Friday, August 22

Paula: Today we planned to spend outside of the city of Moscow to get a feel for how Russians live in the countryside. We arranged with Anna to hire a car and driver to take us to a typical Russian town where tourists never visit. After considering a variety of alternatives, we decided to visit Zvenigorod, a small town located about 50 miles west of Moscow. This ended up being a perfect place to visit.

Zvenigorod is a small medieval town, and was founded in the 12th century. It lies along the Moskva River, and is a quiet community whose main attraction is the Savvino-Storozhevsky Monastery located about 2 miles away. As we arrived and made arrangements with the driver to be picked up later, he asked Anna why Americans would want to visit such a small and sleepy town - after all, there are no attractions here! Anna assured the driver that this was in fact the place we wanted to visit for the day.

We started by doing some food shopping in a typical Russian food store. There are no grocery stores here - everyone shops in very small (1 room) markets where all the food products are located on shelves behind the service counter. We also stopped in a "department store" which again is a very small shop that sells a very wide variety of products for the home. The store sells housewares, clothing, toiletries, snacks, small appliances, etc. - however, there's basically only one item to choose from in each category.

Zvenigorod also has an outdoor market selling produce, meat, herbs, flowers and a variety of clothing and footwear. It's a very quiet and friendly market, and feels like the kind of place where people like to go to see each other to talk and catch up. David and Katie especially enjoyed seeing the local meat market, complete with a pig's head sitting on the counter and people chopping meat with large axes behind the counter.

We walked through the town center, stopping to look at the homes on the street. Anna said that the homes are very typical of the "dachas" (country homes) that many Russians own as second residences. Some of the homes appeared to not have running water - this is typical of the dachas. The homes appeared comfortable and very simple. They're also built very close to each other - Anna explained that the older dachas located in the countryside often have more space, including gardens and yards.

We also visited the Orthodox Church in the town and a small shop next to it selling religious icons. The church was small inside with only a few benches and Anna told us that in the Orthodox Church you are not allowed to sit during the services. There was also a large WWII memorial in the town center - Zvenigorod is the closest that the Germans got to Moscow during the war.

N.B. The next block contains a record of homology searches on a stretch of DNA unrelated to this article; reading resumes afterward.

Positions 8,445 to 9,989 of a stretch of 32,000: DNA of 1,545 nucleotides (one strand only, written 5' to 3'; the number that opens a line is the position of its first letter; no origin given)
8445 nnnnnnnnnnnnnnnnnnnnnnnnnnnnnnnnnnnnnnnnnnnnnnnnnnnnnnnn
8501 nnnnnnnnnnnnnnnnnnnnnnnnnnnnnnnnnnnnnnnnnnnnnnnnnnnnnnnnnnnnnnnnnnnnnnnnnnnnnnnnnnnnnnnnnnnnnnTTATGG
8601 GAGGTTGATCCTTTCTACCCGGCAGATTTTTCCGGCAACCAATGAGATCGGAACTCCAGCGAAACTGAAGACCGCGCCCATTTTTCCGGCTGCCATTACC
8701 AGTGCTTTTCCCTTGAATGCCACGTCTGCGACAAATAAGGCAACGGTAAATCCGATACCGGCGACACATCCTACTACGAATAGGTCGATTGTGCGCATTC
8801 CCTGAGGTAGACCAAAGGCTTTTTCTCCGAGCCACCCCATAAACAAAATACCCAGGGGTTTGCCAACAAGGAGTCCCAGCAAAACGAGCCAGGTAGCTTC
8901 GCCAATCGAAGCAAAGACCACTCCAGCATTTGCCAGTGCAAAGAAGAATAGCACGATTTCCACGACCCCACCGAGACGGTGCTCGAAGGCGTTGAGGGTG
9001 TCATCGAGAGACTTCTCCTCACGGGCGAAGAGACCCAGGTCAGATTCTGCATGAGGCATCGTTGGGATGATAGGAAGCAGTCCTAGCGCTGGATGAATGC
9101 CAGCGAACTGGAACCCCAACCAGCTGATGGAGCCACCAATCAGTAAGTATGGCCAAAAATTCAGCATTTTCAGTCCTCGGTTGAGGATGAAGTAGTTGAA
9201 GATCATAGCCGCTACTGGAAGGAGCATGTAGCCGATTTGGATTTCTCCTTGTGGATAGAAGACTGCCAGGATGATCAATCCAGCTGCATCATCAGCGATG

We walked to the Savvino-Storozhevsky Monastery. It was a nice walk along a river and there were many residents also heading to the monastery to complete religious rituals. The women wore long skirts with scarves over their heads. On our way we also discovered the old Kremlin (fortress) of the town and climbed the small hill on which it was located. The fortress wall was no longer apparent; however there were still two Orthodox Churches next to each other and a small collection of homes. One of the churches was established in the 14th century. Anna also told us that the churches (both of the same faith) were close together because they are used for different purposes-one for prayers, another for services. We also learned that the city's name Zvenigorod means ringing city and that the fortress and its bell tower were often used to warn Moscow of incoming invaders.

The monastery was quite lovely and also set on a hill with a pretty view of the countryside below. We had a nice picnic lunch provided by Anna before heading into the monastery to visit the church and museums. The museums contain artifacts and original articles used in the monastery which was established in 1339. The environment is quiet and peaceful. Monks in their long black robes roamed the walkways and we appeared to be the only tourists. The kids especially enjoyed meeting and petting the many cats on the grounds. Katie commented that it had been almost 8 weeks since she had been able to hear gentle purrs, and we all realized how much we miss our own cats. Before leaving, we purchased a small hand-carved wooden box with the town's name. It was carved out of birch which will remind us of the birch trees surrounding the monastery.

We returned to the hotel with Anna, and David and Katie enjoyed showing her photos of our home in the U.S. before we had to say good bye. Anna was a wonderful guide and host, and really helped us enjoy our stay in Moscow. We learned so much about Russian life by spending time with her and hope she will visit us in Boston someday soon. Her kind heart and warm personality helped us feel very welcome in Moscow.

Distance Walked: 2.71 miles












Next Day
Prior Day